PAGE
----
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Lakeside café, Kressbronn

Small is beautiful

It may be small, but the architect has incorporated clear details and refreshing ideas into this café-pavilion on Lake Constance. Its wide all-round glazing and slender anthracite-coloured window profiles help the pavilion nestle into its surroundings, the “Seegarten”. It is extremely popular with visitors: after just four weeks another 20 tables had to be ordered for the outside area.
Benchmark data: Café im Seegarten
Object: New building
Owner: municipality of Kressbronn, Baden-Württemberg
Landscape-planning competition: 1st prize to Planstatt Senner, Überlingen
Architect: Thomas Stoppel (engineer), Nonnenhorn
Completion: Ascension Day 2009
Windows: Finstral lift-and-slide door façade in PVC-aluminium
The Café im Seegarten is right next to the Kressbronn landing for the Konstanz-Bregenz ferry service. It is part of the upgrading of the lakeshore that formerly served as an export harbour and was the location for the popular Hotel Schiff. The open spaces were rearranged, the lake drive improved and the café was built. The people of Kressbronn were involved in the planning of the new lakeside garden. It became clear that there was a desire for a catering establishment and thus plans were developed for the café, with an unobtrusive, light and transparent structure that interferes as little as possible with the landscape. Local architect Thomas Stoppel was commissioned to draw up the plans.
A remarkable feature: everything is made of glass
The building has all-round glazing, including in the kitchen and WC areas, where satinised glass was used for visual protection. The café has a surface area of 21 x 9 metres and is divided up according to function. The 85 m² area for guests is particularly striking, with its large sliding door openings and slatted sun blind s. There is a separate side entrance to the public toilets in the basement and the WC for disabled people on the ground floor. As the large window surfaces require effective shading and ornithologists feared that birds might fly into them, the architect designed sliding elements of L-shaped steel frames with horizontal slats of oiled thermal beech, which from the inside offer practically unimpeded views of Lake Constance. These elements provide shade for up to 80% of the façade (the doors represent the remainder), but run on two planes so that one can be “parked” behind the other to permit an open façade. Despite the exposed situation on the lake, its stable construction means that the solar protection can remain in place even in stormy weather.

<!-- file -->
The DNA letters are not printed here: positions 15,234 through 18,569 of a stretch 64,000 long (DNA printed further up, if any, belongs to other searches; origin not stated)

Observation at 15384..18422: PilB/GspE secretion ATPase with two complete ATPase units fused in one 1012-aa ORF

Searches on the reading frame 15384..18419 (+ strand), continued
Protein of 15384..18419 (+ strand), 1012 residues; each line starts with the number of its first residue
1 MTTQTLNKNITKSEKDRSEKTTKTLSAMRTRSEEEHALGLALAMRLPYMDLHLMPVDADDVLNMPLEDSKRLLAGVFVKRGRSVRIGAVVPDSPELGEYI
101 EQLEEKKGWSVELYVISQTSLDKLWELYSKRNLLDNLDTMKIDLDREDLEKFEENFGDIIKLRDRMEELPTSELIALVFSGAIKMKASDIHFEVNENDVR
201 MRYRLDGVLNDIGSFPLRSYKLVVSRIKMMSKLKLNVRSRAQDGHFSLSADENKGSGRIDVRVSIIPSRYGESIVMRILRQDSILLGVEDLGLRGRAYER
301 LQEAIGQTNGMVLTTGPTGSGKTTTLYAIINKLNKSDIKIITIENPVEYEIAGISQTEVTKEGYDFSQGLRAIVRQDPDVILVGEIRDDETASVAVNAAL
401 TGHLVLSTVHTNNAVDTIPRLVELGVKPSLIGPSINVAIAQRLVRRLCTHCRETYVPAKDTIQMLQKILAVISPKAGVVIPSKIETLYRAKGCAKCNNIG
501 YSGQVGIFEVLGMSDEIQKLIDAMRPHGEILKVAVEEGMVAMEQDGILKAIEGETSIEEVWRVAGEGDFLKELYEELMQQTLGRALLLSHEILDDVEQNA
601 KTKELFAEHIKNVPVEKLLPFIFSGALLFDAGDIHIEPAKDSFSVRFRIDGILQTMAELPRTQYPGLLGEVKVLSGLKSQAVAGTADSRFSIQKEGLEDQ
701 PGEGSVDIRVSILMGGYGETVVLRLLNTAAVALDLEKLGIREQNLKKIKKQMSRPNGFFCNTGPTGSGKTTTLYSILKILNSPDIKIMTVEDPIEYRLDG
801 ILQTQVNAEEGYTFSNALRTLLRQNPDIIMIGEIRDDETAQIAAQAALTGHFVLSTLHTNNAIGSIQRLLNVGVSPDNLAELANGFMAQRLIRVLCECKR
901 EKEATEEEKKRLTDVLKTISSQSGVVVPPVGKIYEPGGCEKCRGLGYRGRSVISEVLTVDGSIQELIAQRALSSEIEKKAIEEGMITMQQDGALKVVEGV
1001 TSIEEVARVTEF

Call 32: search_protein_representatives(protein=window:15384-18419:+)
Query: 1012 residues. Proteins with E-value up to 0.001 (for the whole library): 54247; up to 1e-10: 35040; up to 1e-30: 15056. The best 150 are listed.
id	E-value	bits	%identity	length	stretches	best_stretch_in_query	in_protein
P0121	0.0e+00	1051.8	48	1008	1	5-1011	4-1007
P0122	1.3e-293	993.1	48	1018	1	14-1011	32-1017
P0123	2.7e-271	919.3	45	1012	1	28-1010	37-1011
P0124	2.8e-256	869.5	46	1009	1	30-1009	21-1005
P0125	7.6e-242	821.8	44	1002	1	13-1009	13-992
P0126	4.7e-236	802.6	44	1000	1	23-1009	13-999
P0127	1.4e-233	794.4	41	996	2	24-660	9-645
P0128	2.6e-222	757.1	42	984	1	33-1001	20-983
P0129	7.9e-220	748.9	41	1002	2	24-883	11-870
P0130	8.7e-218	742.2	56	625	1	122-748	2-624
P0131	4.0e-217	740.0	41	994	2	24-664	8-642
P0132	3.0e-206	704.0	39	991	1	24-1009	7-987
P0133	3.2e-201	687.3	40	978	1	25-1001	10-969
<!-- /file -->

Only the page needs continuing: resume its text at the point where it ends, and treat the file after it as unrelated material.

Narrow profiles, large glass areas, invisible frames
The 60-metre long surrounding window wall consists of up to 2.50 x 2.50 m KAB  lift-and-slide door elements of PVC-aluminium from the South Tyrol manufacturer Finstral. The stairway and kitchen had fixed glass surfaces with tilting skylights installed. The architect, Thomas Stoppel, selected the KAB  system because the 50-mm window profiles are especially slender. He also states: “Finstral offers the only profile with which you can obtain a mullion-transom effect, into which the lift-and-slide doors can be (invisibly) integrated without additional profiles”. The combination of PVC profiles with aluminium cladding is also very economical.

The two materials allow both sides to develop their individual expression. The aluminium cladding was powder-coated with an anthracite tone so as not to detract from the surrounding greenery. The excellent self-cleaning effect of the surface helps prevent discoloration due to mosquitoes. For reasons of ease of maintenance and resistance to dirt, a grained PVC surface was likewise selected for the interiors. The white colour (azure white) also reflected the light, thus ensuring a bright interior even with closed sliding shutters. The aluminium cladding is clipped onto the heat-insulating PVC frames, thus preventing contact corrosion and mould formation in the joint s. The window wall has double glazing with a Uw  value of 1.1 W/m²K. The thermally decoupled threshold also contributes to the excellent thermal insulation, which additionally features a particularly flat threshold.
Resemblance to the old “Hotel Schiff”
The other materials of the café-pavilion have been carefully selected and use a very subdued colour scheme. White-painted steel round supports and timber beam floors form the supporting structure. The acoustic ceiling with square perforations and downlights integrated into the gypsum cardboard is likewise white. As flooring the architect chose a polished black screed interspersed with bright Kressbronn pebbles (approx. 10-16 mm in size). The furniture – chairs with high backs, tables with walnut veneer – reflects the darker colour scheme. Reddish merbau wood is used for the bar and on the walls leading to the side rooms. Here, in the style of the old “Hotel Schiff” that formerly stood on this spot, Thomas Stoppel has realised a stylised ship. The format of the timber flooring mimics ship’s planks, emphasised by the specially milled edging, which is grouted with black silicone. The bar has the form of a ship’s bow and the walls rise in similar fashion to a hull.

The redesigned lakeside and café have met with considerable approval from locals and visitors alike. As the mayor said at the opening ceremony on Ascension Day 2009: “Kressbronn has now finally arrived at the lake”.

Text reference: pro publica